I have never seen, or heard of, a Sikh trying to bend or force anyone to their religion, that's just creative hyperbole. They generally keep to themselves, and certainly don't dress up their houses or trees with dazzling lights and ornaments for all to see.

On the other hand, almost every Christian I have ever known expects others to adapt to their faith and holidays. It's the old "if you ain't with us, you must be against us" mindset, that erroneously tries to paint a picture that Christmas is somehow under attack. It's not.
 

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Sometimes I think the internet is pretty stupid...and I'm a computer guy that's been surfing since the early 1990's. This Merry Christmas is nothing more than an internet paranoia like almost anything else that takes off with a frenzy on the net.

OK...yes I believe in God and I have no problem with Merry Christmas, but I also have no issue with Happy Holiday's or Season's Greeting's.

I have CHRISTMAS CARDS from the 1950's that say Happy Holidays and Seasons Greetings.

Wow...now there's 5 minutes of my life I'll never get back.
 

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The native Americans were Christian?
The founding fathers were.

In what sense of correctness, is telling a Jew, Sihk, or Muslim "Merry Christmas" ?
I call things by their name. Just like I don't say "happy holidays" on 4th of July, I don't say "happy holidays" for Christmas either.
 

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The founding fathers were.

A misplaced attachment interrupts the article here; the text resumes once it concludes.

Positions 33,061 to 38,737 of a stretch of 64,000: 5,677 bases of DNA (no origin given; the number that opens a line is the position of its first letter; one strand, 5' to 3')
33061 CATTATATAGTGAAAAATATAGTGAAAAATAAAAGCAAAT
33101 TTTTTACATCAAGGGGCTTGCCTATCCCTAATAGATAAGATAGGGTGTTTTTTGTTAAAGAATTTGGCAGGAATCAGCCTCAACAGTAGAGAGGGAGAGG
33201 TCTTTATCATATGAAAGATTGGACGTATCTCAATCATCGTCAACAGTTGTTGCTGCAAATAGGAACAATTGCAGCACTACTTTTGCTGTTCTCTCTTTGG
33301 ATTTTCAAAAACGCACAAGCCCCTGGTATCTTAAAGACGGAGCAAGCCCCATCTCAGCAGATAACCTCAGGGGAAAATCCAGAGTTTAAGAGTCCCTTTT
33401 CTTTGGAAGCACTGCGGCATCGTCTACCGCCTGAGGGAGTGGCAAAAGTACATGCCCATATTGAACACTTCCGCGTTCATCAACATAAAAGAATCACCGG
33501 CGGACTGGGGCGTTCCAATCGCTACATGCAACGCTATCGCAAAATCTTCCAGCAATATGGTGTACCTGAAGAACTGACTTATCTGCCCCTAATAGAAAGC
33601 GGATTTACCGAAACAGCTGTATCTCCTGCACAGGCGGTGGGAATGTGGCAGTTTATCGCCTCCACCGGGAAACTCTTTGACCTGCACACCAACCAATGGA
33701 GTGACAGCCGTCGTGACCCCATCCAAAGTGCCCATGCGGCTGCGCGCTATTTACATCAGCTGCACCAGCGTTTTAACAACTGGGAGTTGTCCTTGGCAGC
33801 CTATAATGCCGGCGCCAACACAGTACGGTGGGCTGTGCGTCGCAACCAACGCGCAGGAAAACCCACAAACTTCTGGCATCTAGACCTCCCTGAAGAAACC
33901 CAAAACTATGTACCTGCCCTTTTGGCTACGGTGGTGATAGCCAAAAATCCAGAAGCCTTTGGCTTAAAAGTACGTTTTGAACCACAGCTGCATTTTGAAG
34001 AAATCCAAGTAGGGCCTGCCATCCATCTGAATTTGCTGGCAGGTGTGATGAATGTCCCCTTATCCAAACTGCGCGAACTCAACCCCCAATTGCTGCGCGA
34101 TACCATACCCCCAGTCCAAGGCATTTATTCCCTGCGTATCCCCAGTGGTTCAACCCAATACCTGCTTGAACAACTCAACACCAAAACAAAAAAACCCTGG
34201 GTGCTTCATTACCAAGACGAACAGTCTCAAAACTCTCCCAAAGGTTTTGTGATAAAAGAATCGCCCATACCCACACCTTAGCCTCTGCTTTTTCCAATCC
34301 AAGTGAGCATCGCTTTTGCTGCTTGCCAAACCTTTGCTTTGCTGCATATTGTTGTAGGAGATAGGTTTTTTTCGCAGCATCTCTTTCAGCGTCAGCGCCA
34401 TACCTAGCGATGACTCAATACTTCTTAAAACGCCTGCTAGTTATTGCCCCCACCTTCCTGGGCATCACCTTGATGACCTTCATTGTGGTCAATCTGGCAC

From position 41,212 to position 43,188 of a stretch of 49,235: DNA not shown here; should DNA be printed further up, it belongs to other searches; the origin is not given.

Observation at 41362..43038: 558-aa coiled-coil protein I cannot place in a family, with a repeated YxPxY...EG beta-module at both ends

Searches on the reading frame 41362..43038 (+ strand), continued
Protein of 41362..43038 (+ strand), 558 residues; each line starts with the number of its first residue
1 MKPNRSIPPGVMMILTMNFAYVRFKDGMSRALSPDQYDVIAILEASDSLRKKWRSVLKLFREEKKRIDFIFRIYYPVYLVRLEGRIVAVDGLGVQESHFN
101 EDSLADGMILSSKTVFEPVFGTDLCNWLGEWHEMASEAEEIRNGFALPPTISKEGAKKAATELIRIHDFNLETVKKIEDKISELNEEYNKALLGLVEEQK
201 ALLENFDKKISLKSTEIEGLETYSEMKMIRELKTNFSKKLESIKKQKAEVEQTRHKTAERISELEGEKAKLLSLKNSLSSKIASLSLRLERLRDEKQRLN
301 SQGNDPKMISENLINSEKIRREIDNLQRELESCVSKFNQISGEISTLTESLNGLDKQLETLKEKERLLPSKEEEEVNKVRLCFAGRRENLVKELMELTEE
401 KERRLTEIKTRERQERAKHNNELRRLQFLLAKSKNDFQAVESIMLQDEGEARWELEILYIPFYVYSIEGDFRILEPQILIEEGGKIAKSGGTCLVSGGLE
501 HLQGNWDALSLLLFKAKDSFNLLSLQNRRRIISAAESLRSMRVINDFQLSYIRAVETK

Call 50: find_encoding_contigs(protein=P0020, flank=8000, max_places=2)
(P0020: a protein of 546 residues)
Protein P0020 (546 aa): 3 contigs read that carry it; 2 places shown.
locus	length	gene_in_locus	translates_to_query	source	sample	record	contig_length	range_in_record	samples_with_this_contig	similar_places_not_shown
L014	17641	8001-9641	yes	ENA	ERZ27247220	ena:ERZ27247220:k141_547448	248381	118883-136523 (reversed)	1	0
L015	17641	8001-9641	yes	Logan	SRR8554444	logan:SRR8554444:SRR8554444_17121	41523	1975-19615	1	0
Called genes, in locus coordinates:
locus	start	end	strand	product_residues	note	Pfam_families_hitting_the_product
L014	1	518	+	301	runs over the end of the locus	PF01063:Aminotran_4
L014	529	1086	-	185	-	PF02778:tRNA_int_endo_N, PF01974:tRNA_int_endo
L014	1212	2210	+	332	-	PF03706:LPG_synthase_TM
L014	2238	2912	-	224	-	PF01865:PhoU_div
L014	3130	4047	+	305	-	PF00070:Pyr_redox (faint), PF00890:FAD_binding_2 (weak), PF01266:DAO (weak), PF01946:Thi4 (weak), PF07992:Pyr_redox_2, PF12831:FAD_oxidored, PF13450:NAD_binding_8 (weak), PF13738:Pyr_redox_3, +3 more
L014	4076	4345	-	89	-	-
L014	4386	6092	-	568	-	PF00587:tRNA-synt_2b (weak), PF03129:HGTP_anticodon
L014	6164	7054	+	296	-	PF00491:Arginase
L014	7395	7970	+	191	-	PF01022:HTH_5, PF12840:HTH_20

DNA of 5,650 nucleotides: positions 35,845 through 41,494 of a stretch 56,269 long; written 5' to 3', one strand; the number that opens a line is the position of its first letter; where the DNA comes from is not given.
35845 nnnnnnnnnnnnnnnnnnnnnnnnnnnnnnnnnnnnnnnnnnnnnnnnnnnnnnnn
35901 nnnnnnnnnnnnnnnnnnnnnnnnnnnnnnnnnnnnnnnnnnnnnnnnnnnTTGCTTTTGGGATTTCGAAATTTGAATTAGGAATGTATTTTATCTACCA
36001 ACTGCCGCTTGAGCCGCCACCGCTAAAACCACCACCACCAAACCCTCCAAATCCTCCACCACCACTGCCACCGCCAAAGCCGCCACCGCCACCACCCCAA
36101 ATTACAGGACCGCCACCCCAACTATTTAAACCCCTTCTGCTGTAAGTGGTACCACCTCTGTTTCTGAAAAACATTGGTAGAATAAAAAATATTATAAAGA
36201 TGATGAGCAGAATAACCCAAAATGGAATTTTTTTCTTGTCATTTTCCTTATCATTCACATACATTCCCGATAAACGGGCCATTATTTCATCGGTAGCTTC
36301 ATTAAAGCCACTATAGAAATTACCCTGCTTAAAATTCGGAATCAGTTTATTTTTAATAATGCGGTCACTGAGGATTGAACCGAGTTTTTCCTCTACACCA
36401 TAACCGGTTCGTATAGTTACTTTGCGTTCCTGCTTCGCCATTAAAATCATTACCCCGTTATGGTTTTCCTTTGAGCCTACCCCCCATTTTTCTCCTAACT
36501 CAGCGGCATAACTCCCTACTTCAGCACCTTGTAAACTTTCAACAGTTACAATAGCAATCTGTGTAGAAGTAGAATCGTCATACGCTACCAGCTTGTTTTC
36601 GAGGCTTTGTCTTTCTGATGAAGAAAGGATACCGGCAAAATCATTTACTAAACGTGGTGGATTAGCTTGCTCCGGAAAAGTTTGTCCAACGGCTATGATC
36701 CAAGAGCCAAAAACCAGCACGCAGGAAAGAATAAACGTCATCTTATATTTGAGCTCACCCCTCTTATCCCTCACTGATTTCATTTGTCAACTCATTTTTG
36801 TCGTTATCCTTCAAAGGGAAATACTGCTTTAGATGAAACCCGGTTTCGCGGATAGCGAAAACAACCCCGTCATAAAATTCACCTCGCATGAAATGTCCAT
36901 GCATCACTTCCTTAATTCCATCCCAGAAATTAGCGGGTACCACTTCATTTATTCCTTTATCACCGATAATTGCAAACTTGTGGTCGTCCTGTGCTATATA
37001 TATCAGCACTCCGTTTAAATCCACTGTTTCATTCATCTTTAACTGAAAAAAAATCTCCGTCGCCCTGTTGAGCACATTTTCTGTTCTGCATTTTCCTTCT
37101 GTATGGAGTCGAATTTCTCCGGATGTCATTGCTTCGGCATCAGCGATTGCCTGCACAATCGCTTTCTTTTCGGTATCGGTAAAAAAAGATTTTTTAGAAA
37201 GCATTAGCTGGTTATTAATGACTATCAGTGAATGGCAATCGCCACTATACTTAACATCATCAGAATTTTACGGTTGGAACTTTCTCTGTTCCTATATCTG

I call things by their name. Just like I don't say "happy holidays" on 4th of July, I don't say "happy holidays" for Christmas either.
Belated Happy Chanukah to ya CR ! thumb up Better late than never.
 

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Discussion Starter #16
I have never seen, or heard of, a Sikh trying to bend or force anyone to their religion, that's just creative hyperbole.
HELLO .... guess it don't happen in your country but they ride motorcycles with their turbans on here. They can wear them all the time, even if they belong to a police force or they are a fire fighter. They can take their ceremonial swords and knives thru airport security. Now if that isn't forcing THEIR religion onto other's I don't know what is.
 

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Belated Happy Chanukah to ya CR ! thumb up Better late than never.
LOL - that stuck to me like a walnut thrown at a wall. Not offended since it does not apply to me, on the contrary, each time someone wishes me something positive, I take it with a smile. cheers
 

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HELLO .... guess it don't happen in your country but they ride motorcycles with their turbans on here. They can wear them all the time, even if they belong to a police force or they are a fire fighter. They can take their ceremonial swords and knives thru airport security. Now if that isn't forcing THEIR religion onto other's I don't know what is.
Simply NOT TRUE!

"Knives with blades that are 2.36 inches (6 centimeters) or shorter, and less than a 1/2 inch wide, will be permitted on U.S. airline flights as long as the blade is not fixed or does not lock into place."

"That pretty much eliminates the kirpan as it has a fixed blade, even though many ceremonial kirpans have a blade with a dull edge. Apparently the new rule only applies to carry on luggage which would restrict wearing the kirpan even were it allowed."
 

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Discussion Starter #20
LOL - that stuck to me like a walnut thrown at a wall. Not offended since it does not apply to me, on the contrary, each time someone wishes me something positive, I take it with a smile. cheers
Interesting .... non-christians are offended if someone wishes them "Merry Christmas" .... is a christian offended if someone wishes them an Happy Chanukah ?

I know I'm not offended by either ... yet by some of this banter, one might think I should be :ltr: wac